Christmas is just around the corner and is a special day for Japanese people as well.
How do the Japanese celebrate Christmas, you may ask? What is Christmas like in Japan?
Many Western Christmas traditions have been adopted by the Japanese. Christmas trees are placed in homes, gifts are exchanged and people enjoy having Christmas parties.
In Japan, Christmas is known more of a time to spread happiness rather than for its religious celebration. There are several typical Christmas customs and traditions that take place in Japan. The main celebration revolves around Christmas Eve and not Christmas day. The 25th of December is not a public holiday, just a standard working day and children are at school like any give day during the week.
Most Japanese families would have a Christmas tree (plastic not real) with decorations and now it is becoming very common to have lights on the outside of their homes, as you commonly find in some western countries nowadays. Large buildings, parks and stations are decorated with colourful lights and Christmas trees in front of them.
Children believe Santa Claus will bring presents so they hang up their stocking next to their bed and go to sleep with excitement. The next day, they wake up and find a present of what they had wished for!
People prepare a fancy dinner that includes Christmas cake. A fancy Christmas dinner
composes of chicken (not turkey or ham) and western style foods, such as associated cheese and roast beef or pork, which they don’t normally eat for everyday eating.
Christmas cakes are also popular. They’re not your typical fruitcakes, but sponge cake with frosted whipped cream, often decorated with strawberries and with a little Santa on top.
Christmas Eve is also considered a very romantic day, and couples go out and spend a romantic candle night dinner together and exchange presents. Young couples like going for a walk to look at the places with Christmas lights.
Interesting enough a survey indicates that 70% of people spend Christmas with their family at home during the Christmas time. However, the best way to celebrate Christmas is with their boyfriend or girlfriend at a nice fancy restaurant, if they can afford to do so.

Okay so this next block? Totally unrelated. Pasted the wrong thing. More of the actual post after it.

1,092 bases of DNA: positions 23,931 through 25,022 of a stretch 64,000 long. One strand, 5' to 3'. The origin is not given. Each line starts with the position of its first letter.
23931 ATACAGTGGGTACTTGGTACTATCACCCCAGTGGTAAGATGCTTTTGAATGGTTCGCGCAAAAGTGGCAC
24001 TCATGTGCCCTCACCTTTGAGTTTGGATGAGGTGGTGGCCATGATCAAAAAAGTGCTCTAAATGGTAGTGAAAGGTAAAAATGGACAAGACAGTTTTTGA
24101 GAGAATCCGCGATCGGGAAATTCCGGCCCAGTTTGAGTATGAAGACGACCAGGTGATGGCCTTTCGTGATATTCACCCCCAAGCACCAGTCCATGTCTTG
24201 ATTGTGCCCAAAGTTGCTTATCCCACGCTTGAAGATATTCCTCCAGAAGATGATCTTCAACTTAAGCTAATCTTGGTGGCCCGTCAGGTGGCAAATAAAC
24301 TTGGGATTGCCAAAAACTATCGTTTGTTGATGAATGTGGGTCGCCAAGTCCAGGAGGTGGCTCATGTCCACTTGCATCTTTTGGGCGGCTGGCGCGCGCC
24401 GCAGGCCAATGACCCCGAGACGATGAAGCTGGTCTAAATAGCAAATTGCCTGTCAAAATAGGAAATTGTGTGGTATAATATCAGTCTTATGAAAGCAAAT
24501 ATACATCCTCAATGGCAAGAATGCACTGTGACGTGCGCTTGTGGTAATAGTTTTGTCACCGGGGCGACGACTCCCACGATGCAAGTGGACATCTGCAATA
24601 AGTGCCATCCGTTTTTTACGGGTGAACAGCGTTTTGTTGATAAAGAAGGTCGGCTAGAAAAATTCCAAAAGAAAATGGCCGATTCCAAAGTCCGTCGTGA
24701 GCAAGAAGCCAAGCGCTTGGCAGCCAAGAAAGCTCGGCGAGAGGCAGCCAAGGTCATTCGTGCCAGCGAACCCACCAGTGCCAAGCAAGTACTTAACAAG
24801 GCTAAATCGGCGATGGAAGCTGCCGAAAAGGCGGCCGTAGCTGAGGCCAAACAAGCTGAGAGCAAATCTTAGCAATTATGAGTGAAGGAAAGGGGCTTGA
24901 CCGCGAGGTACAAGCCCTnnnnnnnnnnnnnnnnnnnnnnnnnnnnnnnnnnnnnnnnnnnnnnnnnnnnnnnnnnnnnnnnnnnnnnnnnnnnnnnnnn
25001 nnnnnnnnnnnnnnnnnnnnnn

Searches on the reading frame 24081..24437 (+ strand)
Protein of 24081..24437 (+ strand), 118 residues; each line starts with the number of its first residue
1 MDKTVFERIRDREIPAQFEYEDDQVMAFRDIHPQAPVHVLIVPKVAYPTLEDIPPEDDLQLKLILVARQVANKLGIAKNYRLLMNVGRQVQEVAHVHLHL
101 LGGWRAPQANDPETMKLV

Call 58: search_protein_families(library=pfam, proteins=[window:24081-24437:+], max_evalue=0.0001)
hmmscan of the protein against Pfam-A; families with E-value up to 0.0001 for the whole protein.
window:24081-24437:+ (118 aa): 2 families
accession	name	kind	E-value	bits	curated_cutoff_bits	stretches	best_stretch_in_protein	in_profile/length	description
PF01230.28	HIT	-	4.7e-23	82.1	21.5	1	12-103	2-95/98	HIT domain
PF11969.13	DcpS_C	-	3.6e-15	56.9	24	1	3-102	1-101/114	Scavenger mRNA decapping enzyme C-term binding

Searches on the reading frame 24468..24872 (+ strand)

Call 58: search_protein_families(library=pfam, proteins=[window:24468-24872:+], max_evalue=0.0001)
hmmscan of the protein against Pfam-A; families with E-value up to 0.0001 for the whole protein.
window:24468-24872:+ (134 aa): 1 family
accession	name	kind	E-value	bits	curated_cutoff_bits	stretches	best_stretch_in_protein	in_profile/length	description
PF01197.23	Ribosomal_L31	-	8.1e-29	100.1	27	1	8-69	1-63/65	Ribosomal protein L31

In Japanese Merry Christmas is ’メリークリスマス'( Meri Kurisumasu).
When I was writing the article for the front page, I researched about Christmas in Japan using English websites. I wanted to know what fundamental aspects were interesting to foreigners about a Japanese Christmas.
Well…………… what I found made me laugh, till I was almost in tears. It was also little shocking to find what foreigners perceive about our Christmas.
The funniest story was that Japanese children believe in ‘Hotei’, who is a one of Seven Gods of Luck for happiness, who brings Christmas present.
As we know he is the laughing budda but some websites even go so far as to say that Hotei is the Japanese Santa Claus.
Hotei won’t know whether to “HA” or “HO” in Japan! I must admit, there are lots of similarities between Hotei and Santa Claus. Their cheerful face, big belly and both carry a big bag of goodies for children. Yet in spite of all intents and purposes Japanese people have never thought of them as the same person, we can clearly distinguish between Hotei and Santa.
The more shocking tale was that Japanese people all sit down to KFC at Christmas time!
Not so accurate, the truth is KFC provides a special ‘Christmas Chicken Set’ to take home. The strategic marketing campaign has proven extremely successful with Japanese people as an easy alternative to the traditional roast turkey.
Personally I have never seen people who celebrate Christmas with KFC.